Rise & Shine: New Douglas County superintendent aims to move district past voucher fight

Good morning!

Last spring, Denver Public Schools' controversial plan to reorganize its special education department upset some parents and advocates. Now, the district faces more tough questions after a state investigation revealed that the district violated the rights of some students with disabilities by circumventing the established process for determining appropriate services. Melanie Asmar's story today digs into the state's findings and shares the stories of a few of the families that brought complaints to the state.

There are many more stories in our roundup today, including an intriguing one from Chalkbeat's national desk about what happened after the Los Angeles Times published test score data for thousands of the city's teachers in 2010.

— Ann Schimke, community editor


Rise & Shine is Chalkbeat’s morning digest of education news. Subscribe to have it delivered to your inbox, or forward to a friend who cares about public education.

SPECIAL EDUCATION The Denver school district violated the rights of some students with disabilities in the way it made decisions about whether they would get support from a teacher’s aide, an investigation by the Colorado Department of Education found. Chalkbeat

WHO BENEFITS? After the Los Angeles Times published test score data for thousands of the city’s teachers in 2010, researchers found that already high-achieving students were assigned to the classrooms of higher-rated teachers the next year. Chalkbeat

NEW SUPER The new superintendent of the Douglas County School District will attempt to push the district past a bruising, national fight over school vouchers. Denver Post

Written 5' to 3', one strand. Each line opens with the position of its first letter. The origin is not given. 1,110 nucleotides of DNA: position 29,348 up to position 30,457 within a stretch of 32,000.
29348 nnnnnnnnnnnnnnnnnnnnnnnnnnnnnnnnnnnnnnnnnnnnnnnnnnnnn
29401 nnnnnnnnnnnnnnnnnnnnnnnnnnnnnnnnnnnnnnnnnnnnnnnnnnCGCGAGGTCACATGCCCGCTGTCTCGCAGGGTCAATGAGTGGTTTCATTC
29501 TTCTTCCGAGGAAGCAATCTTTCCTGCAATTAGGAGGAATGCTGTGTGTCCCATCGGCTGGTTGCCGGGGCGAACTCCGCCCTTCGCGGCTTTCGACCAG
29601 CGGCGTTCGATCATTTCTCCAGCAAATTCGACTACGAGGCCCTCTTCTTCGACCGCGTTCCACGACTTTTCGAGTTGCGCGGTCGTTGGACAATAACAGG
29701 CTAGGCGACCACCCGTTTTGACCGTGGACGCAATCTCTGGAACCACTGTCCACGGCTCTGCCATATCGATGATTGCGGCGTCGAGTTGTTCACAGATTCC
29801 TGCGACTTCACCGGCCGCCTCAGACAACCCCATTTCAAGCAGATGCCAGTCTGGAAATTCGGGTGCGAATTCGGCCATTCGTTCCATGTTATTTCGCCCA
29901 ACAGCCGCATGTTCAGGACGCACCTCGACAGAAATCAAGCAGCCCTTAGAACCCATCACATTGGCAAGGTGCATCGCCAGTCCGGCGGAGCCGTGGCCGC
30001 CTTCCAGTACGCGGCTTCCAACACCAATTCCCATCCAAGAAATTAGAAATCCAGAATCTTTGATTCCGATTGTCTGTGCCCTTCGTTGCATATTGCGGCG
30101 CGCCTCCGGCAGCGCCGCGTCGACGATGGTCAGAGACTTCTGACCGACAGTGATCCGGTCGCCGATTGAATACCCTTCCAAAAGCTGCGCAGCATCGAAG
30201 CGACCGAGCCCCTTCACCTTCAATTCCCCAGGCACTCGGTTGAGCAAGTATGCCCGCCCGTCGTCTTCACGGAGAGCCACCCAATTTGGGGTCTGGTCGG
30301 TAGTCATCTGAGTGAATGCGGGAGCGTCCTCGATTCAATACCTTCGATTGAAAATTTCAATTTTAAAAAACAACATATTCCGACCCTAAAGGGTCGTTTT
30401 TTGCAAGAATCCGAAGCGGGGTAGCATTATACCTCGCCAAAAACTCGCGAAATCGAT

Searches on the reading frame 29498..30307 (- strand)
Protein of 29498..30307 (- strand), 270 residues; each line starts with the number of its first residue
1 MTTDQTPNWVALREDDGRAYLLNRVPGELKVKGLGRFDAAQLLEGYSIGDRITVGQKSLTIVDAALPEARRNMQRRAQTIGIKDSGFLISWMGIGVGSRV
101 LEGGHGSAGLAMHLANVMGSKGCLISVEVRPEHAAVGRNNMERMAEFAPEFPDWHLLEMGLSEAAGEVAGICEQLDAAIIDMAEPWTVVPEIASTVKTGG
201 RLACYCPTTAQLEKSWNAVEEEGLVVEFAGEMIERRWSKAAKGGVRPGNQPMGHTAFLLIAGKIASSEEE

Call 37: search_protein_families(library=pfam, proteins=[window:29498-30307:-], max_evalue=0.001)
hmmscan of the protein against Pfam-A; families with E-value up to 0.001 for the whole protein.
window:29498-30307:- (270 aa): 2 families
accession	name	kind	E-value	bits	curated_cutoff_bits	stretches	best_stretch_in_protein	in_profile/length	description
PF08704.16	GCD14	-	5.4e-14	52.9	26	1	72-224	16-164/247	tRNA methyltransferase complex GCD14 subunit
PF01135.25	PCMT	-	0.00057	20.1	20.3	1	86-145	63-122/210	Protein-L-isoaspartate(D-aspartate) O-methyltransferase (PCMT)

PLASTIC GUNS The news that designs for 3D printed guns soon could be available is making some local parents nervous about the potential that a student may try to manufacture a gun on a school-owned 3D printer. Times-Call

TAKING EFFECT A raft of education-related legislation took effect this summer, on topics ranging from school safety to school lunches subsidies. Denver Channel

GOING TO THE VOTERS Petitions for questions that could appear on November’s ballot, including one to raise more money for schools, were due Monday. Colorado Independent, Denver Post

SAFETY FIRST Colorado Springs mayor John Suthers said Monday the city’s goal this school year is zero accidents in its 88 designated school zones. The Gazette

OPINION Donna Lynne, Colorado’s Democratic lieutenant governor, and state Rep. Bob Rankin, a Carbondale Republican, want the public to provide feedback for the creation a new blueprint for education in Colorado. Denver Post